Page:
UNCTAD Meet Adopts Work Programme, Signs Off on Fisheries Roadmap
The UN Conference on Trade and Development (UNCTAD) concluded its quadrennial conference on Friday 22 July, signing off on a work programme for its next four-year cycle. During the conference, UNCTAD released a “roadmap” backed by 90 countries and two fellow UN agencies for tackling harmful fisheries subsidies.
The 17-22 July UNCTAD XIV meeting was held in the Kenyan capital city of Nairobi, under the theme “From Decisions to Actions.” The gathering comes less than a year after the UN adopted its 2030 Agenda for Sustainable Development and the related Sustainable Development Goals (SDGs), along with the approval of the Addis Ababa Action Agenda of the Third International Conference on Financing for Development. (See Bridges Weekly, 1 October 2015 and 23 July 2015)
Despite the various achievements in global economic governance last year, particularly in relation to sustainable development, high-level officials at the event also stressed that the sluggish nature of the global recovery is continuing to take its toll.
“There are worrying signs that people around the world are increasingly unhappy with the state of the global economy,” said outgoing UN Secretary-General Ban Ki-moon at the start of the conference.
The UN chief further warned that the problems facing both trade and investment have only exacerbated the public scepticism over the potential merits of globalisation – leading to some political figures at the national level promoting a return to inward-looking policies.
“The vision set out in the SDGs – for people, planet, prosperity and peace – will not succeed if shocks and stresses in our global economic and financial system are not properly addressed,” he added. Furthermore, he said, those same goals could be essential for restoring public trust in that same global economy.
Along with the main event, UNCTAD XIV also saw a series of related gatherings held in tandem, such as the World Investment Forum, Civil Society Forum, Youth Forum, and Global Commodities Forum.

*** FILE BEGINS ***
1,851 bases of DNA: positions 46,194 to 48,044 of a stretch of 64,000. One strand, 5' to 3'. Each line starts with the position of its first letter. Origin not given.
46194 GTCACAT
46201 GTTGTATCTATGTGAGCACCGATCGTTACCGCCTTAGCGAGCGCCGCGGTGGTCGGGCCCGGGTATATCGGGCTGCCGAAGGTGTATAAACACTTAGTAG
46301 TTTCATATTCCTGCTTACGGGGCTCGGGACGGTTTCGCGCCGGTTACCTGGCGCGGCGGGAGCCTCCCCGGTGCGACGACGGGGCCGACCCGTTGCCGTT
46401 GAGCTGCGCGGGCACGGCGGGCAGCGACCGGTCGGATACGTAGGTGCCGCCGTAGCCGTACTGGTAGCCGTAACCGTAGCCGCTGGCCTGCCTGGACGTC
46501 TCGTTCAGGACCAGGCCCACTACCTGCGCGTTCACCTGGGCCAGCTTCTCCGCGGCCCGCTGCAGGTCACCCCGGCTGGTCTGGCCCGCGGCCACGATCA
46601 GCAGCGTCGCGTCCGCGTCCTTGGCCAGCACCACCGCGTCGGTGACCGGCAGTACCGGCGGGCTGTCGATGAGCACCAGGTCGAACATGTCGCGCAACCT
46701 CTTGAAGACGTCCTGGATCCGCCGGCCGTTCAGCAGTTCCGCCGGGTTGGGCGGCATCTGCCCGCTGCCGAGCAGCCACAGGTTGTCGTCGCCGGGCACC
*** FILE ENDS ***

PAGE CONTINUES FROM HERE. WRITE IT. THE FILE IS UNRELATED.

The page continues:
Four-year work programme
The UNCTAD Conferences are the highest level of meeting for the UN body, and among other tasks delineate the priorities and overall vision for the agency for the next four years.
The weeklong talks in Nairobi ultimately led to a consensus document dubbed the “Maafikiano.” A related political declaration known as the “Azimio” was prepared by the government of Kenya.
“I’m delighted that our 194 member states have been able to reach this consensus, giving a central role to UNCTAD in delivering the Sustainable Development Goals,” said Mukhisa Kituyi, the organisation’s secretary-general.
The political declaration outlines the current global economic and geopolitical context, such as income and wealth inequality; a sluggish recovery from the financial crisis; and the challenges posed by climate change, volatile commodity prices, and food security concerns, among others.
However, the Azimio also flags the potential for change, particularly in the wake of the UN Sustainable Development Summit last year and the possible benefits that this new international development framework could create depending on how governments and other stakeholders proceed.
“If implemented effectively, these agreements will contribute towards the realisation of common aspirations to achieve prosperity, dignity and a better planet for all,” the document says. It further highlights the potential of trade as an engine for growth, as well as the value of investment, particularly in improved infrastructure.
Regarding the UN agency itself, the Azimio pledges that its role “will be strengthened as the focal point within the United Nations system for the integrated treatment of trade and development and interrelated issues in the areas of finance, technology, investment and sustainable development as dispensed through its three pillars of consensus-building, research and analysis, and technical assistance, with the overall objective of achieving prosperity for all.”
The related Maafikiano stretches to nearly 30 pages, and was reportedly reached following round-the-clock negotiations in the Kenyan capital.